Top left is a famous image of Evita overcome with emotion after a passionate crowd call her name. The museum also showed some of her beautiful dresses that she wore on official occasions and her death mask - showing just how young she was when she died.

Top left is a famous image of Evita overcome with emotion after a passionate crowd call her name. The museum also showed some of her beautiful dresses that she wore on official occasions and her death mask – showing just how young she was when she died.

During her lifetime she also supported women’s rights – helping women secure the vote, had a hand in introducing laws to protect the working class (her beloved ‘shirtless ones’) and helped revolutionise the social work industry in Argentina. Seeing the emotional reaction that she garnered from the crowds of people that would come out on the streets to see her and her husband on old reels of film was particularly moving. Towards the end of her life, many even called for her to become the President herself – but she quickly grew very ill and died at the age of 33 from cancer.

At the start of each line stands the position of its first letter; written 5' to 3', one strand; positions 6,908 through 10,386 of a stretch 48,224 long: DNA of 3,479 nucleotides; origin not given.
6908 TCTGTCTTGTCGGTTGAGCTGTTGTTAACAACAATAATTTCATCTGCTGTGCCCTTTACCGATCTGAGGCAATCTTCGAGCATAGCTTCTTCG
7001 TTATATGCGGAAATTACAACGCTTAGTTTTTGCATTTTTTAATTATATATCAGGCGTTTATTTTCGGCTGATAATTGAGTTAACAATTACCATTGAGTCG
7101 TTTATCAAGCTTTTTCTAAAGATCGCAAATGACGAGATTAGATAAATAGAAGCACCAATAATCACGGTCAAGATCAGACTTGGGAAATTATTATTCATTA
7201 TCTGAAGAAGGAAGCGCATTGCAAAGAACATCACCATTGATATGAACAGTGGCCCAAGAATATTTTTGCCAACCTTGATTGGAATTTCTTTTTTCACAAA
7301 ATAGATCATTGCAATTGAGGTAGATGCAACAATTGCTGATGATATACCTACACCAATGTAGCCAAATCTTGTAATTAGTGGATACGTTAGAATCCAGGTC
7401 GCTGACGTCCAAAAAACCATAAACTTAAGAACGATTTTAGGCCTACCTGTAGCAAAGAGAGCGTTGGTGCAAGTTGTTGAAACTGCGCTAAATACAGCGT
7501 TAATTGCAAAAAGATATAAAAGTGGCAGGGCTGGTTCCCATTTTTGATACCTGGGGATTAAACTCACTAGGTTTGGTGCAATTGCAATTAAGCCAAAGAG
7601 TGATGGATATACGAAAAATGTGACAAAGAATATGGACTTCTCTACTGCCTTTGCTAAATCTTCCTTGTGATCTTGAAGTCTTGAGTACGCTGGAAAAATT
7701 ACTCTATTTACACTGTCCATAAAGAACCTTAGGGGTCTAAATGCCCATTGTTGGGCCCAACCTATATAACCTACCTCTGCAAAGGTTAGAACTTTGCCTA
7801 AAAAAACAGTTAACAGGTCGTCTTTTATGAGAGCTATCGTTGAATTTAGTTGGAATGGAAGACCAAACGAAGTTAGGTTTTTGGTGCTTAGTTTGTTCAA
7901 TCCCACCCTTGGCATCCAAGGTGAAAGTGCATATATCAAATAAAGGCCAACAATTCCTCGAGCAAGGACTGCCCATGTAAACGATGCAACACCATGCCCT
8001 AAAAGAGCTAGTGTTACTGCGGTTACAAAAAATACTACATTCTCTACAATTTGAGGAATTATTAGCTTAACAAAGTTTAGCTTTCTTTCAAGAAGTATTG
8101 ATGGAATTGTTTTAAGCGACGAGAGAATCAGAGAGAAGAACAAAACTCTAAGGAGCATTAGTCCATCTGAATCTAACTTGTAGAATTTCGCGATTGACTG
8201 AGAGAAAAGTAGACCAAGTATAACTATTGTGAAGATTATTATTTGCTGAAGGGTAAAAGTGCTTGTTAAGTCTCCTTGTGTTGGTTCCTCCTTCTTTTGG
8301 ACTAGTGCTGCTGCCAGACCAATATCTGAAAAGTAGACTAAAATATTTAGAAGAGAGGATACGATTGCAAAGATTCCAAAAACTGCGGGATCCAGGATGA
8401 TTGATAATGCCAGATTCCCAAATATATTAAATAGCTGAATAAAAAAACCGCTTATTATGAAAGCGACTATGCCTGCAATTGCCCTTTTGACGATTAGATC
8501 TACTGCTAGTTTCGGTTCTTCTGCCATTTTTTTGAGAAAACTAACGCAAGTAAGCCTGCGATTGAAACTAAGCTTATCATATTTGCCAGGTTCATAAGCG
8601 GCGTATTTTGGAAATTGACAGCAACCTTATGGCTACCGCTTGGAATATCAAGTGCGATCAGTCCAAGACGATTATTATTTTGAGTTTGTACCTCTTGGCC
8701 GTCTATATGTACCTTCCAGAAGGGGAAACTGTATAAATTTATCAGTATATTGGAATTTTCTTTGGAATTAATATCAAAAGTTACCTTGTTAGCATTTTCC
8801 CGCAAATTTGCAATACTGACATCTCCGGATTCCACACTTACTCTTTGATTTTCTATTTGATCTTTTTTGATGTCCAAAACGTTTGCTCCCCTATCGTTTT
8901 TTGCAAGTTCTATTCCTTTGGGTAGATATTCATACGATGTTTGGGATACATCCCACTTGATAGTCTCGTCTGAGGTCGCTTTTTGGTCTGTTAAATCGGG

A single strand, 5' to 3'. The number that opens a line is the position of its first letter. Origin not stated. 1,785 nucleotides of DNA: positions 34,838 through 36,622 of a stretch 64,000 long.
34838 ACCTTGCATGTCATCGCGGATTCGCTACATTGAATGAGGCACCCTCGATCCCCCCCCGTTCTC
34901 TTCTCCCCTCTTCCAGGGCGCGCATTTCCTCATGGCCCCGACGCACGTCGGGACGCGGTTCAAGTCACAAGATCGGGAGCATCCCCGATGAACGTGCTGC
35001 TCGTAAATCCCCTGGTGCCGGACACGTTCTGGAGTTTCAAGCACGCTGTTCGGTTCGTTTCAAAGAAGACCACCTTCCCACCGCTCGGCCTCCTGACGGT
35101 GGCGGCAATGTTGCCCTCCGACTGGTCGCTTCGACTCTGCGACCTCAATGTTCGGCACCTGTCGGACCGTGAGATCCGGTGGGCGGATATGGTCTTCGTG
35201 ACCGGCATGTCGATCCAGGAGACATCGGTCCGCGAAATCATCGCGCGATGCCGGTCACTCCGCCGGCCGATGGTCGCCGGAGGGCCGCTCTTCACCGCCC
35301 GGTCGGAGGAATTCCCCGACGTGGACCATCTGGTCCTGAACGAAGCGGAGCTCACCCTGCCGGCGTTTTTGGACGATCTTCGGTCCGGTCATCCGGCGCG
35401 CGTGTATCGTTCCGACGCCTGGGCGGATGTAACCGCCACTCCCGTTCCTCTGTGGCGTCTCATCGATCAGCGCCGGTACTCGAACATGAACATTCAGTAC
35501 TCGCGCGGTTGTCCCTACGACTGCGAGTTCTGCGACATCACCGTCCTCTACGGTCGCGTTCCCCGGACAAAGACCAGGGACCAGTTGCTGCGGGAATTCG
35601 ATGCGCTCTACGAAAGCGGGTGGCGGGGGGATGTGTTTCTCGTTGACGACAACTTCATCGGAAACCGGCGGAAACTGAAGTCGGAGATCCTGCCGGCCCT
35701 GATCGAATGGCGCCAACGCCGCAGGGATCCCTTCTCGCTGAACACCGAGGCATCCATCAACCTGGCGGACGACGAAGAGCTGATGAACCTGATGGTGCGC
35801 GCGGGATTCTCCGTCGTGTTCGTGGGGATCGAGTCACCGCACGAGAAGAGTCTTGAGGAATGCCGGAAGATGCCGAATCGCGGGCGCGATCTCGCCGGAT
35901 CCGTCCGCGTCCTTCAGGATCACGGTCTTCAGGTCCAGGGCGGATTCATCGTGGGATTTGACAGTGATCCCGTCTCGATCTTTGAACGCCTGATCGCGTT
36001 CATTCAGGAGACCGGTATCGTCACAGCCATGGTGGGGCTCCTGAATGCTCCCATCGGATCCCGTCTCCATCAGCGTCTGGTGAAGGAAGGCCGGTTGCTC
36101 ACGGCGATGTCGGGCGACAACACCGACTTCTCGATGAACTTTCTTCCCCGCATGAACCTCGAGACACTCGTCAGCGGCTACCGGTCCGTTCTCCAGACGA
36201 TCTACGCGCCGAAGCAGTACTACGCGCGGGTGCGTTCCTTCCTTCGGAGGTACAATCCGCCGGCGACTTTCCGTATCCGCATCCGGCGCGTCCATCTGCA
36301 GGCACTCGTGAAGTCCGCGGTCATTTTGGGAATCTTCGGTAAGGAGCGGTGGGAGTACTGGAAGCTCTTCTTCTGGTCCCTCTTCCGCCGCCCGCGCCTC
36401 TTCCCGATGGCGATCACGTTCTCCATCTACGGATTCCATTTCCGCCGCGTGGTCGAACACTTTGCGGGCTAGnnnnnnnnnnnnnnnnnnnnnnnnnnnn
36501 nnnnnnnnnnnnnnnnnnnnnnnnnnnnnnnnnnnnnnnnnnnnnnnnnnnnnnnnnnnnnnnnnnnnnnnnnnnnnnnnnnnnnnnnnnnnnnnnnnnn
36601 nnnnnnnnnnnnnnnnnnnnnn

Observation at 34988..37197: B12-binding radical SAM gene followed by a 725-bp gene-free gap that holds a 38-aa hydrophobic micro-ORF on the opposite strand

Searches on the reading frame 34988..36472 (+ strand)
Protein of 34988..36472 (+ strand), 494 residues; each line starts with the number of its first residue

Of course the museum didn’t mention any of the more controversial elements of her life, but after learning about this remarkable lady I was keen to pay my respects at her family tomb.

Walking through the quiet and neat graveyard I realised how strange it is that she rests in La Recoleta Cemetery, which is actually the resting place for many of Argentina’s historical military heroes  and wealthy elite – putting her alongside many of the people she’d fundamentally disagreed with in life. Afterwards, I learned that she’s there at her family’s wish – she had actually wanted to remain embalmed in her office, not willing to be separated from her shirtless ones.